Humanoid androids are also practically indistinguishable from humans and a polygraph-like empathy test (the Voight-Kampff) is used to tell them apart. The androids can even be implanted with memories, so they don’t necessarily know they aren’t human. Rick is sent to Seattle to test the Voight-Kampff empathy test on the latest series of androids, the Nexus-6. After confirming that the test still works, Rick is given orders to retire a group of Nexus-6s that escaped from Mars… but he soon learns that retiring these “andys” is going to be harder than he thought.

DADOES poses some interesting questions like: What makes human beings human? How do you know you’re human? Could androids be capable of empathy or is that a unique human trait? What about humans who seem to be without empathy (like Phil Resch)? Is there value in all life, even artificial life? How do you distinguish between what is alive and what is not? Will we ever be able to consider androids as alive? As human?

In Rick’s world, humans take great care to protect and preserve the life of animals — they’re even willing to care for “fake” electric animals. No one thinks twice about killing humanoid androids, though. In the end, Rick learns to appreciate all life, even artificial.

The Movie

The 1982 movie, Blade Runner, was based on DADOES. Although the two shared the same basic skeleton, they were quite different. Spoilers below!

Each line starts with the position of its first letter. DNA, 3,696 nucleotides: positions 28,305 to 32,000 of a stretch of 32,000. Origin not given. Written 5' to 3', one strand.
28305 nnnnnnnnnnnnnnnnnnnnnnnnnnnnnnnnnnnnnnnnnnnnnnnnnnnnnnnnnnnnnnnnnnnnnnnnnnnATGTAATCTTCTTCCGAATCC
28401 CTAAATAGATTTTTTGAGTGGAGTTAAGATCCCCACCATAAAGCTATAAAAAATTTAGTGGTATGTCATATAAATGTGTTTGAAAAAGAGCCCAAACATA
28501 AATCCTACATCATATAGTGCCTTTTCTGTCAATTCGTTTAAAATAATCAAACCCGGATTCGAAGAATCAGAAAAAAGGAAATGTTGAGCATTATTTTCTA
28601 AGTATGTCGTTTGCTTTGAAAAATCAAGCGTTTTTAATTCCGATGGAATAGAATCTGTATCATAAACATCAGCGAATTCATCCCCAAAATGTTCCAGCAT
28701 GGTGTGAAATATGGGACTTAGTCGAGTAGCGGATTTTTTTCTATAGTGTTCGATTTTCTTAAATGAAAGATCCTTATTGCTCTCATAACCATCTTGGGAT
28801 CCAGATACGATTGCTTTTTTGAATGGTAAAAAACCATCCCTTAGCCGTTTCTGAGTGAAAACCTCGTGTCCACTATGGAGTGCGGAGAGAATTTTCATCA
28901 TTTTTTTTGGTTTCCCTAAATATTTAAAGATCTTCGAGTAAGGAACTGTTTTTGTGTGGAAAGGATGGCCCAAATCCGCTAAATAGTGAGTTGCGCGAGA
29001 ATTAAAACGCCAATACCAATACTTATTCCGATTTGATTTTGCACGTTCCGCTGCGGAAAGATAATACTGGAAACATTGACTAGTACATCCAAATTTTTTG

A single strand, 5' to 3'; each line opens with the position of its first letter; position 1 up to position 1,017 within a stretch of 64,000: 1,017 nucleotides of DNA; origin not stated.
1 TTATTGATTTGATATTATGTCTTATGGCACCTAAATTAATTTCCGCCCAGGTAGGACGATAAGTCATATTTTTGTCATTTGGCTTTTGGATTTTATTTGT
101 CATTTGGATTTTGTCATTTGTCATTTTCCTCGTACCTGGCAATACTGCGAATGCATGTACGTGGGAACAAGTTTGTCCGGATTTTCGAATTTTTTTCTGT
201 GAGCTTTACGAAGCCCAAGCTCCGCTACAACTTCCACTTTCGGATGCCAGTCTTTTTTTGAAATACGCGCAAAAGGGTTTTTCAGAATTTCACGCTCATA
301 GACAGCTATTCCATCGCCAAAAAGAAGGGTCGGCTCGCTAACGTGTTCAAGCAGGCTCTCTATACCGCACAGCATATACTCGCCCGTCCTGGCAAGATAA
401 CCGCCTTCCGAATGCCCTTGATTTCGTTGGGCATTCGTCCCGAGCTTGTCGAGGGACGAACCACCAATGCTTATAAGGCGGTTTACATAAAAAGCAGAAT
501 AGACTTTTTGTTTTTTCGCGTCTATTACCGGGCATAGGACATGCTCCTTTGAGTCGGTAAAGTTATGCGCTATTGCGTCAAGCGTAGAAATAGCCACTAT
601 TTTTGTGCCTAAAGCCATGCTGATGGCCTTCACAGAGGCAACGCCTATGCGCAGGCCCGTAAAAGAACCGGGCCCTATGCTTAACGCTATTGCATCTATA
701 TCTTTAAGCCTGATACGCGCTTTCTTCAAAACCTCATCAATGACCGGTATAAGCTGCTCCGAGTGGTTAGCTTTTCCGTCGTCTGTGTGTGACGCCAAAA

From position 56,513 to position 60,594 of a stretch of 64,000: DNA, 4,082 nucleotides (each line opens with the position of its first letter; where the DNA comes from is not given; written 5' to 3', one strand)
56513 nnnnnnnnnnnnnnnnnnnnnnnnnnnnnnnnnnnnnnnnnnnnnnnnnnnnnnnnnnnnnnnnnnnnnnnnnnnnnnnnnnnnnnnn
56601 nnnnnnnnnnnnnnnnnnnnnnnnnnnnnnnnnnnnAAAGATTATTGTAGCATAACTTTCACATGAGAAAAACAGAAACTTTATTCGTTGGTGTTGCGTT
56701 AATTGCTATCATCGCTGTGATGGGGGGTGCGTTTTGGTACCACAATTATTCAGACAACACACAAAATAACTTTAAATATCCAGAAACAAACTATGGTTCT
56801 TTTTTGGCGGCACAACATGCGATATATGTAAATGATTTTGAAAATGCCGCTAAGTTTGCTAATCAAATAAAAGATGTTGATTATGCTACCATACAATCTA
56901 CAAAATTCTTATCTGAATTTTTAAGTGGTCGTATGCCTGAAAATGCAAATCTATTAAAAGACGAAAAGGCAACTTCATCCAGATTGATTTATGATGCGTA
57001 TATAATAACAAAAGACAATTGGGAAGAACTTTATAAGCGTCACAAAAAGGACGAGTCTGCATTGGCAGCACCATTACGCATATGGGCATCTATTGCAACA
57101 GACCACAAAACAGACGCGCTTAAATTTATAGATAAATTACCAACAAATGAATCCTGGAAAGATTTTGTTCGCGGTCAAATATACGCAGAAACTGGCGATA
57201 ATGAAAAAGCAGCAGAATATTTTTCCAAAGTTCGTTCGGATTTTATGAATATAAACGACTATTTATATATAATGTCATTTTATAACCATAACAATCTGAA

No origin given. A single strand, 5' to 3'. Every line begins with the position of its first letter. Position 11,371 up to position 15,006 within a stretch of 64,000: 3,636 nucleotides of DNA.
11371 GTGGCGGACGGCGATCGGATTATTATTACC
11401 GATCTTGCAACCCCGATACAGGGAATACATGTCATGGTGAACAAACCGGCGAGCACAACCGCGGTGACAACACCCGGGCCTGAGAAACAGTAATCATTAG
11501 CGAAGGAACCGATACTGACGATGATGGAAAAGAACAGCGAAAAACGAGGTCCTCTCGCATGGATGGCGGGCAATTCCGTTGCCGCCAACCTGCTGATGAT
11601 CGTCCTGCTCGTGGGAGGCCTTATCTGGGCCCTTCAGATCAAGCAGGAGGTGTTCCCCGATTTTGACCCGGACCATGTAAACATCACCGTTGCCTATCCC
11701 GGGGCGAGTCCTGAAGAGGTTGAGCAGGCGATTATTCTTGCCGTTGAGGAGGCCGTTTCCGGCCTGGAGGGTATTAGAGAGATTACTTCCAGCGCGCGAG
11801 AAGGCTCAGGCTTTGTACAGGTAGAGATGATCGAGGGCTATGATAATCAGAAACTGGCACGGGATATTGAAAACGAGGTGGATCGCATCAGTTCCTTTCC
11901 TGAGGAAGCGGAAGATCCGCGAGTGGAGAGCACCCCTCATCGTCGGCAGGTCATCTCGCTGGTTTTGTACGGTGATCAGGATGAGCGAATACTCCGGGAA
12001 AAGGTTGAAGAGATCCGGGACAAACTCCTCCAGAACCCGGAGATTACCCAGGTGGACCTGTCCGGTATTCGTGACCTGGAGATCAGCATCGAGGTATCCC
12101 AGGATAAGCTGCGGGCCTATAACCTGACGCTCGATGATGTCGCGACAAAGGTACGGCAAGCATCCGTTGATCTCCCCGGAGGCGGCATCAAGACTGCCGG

Blade RunnerFirst of all, the movie took place in Los Angeles rather than San Francisco and it was more futuristic than the book made it seem. There were also a lot more people than I was expecting. I pictured Earth as a much more deserted place, since most people had left for the off-world colonies.

Some of the characters were renamed (e.g. Rosen -> Tyrell), left out (e.g. Rick’s wife, Iran), or changed (e.g. the J. R. Isidore character, called J. F. Sebastian in the movie, was entirely different). Also, androids were called “replicants” or “skin jobs” in Blade Runner.

The movie dropped the animal empathy stuff that I thought was a pretty interesting aspect of DADOES. I doubt that the few references to electric animals in Blade Runner would really be understood by someone who hadn’t read the book and I don’t think World War Terminus was even mentioned in the movie. The religious themes (Mercerism vs. Buster Friendly) were also left out.

There was a ridiculous scene (below) in Blade Runner in which Rick Deckard spent almost 3 minutes “enhancing” an image like 8 times. According to a quick internet search, this was the original scene from which the countless “zoom! enhance!” photo manipulation scenes have gotten their inspiration. Uff da.

In both the movie and the book, androids had a short lifespan. In DADOES it wasn’t really an issue, but in the movie, it was an important motivating force for the replicants. They (violently) sought out ways to ways to extend their lives, culminating with Roy Baty killing his “maker,” Dr. Eldon Tyrell.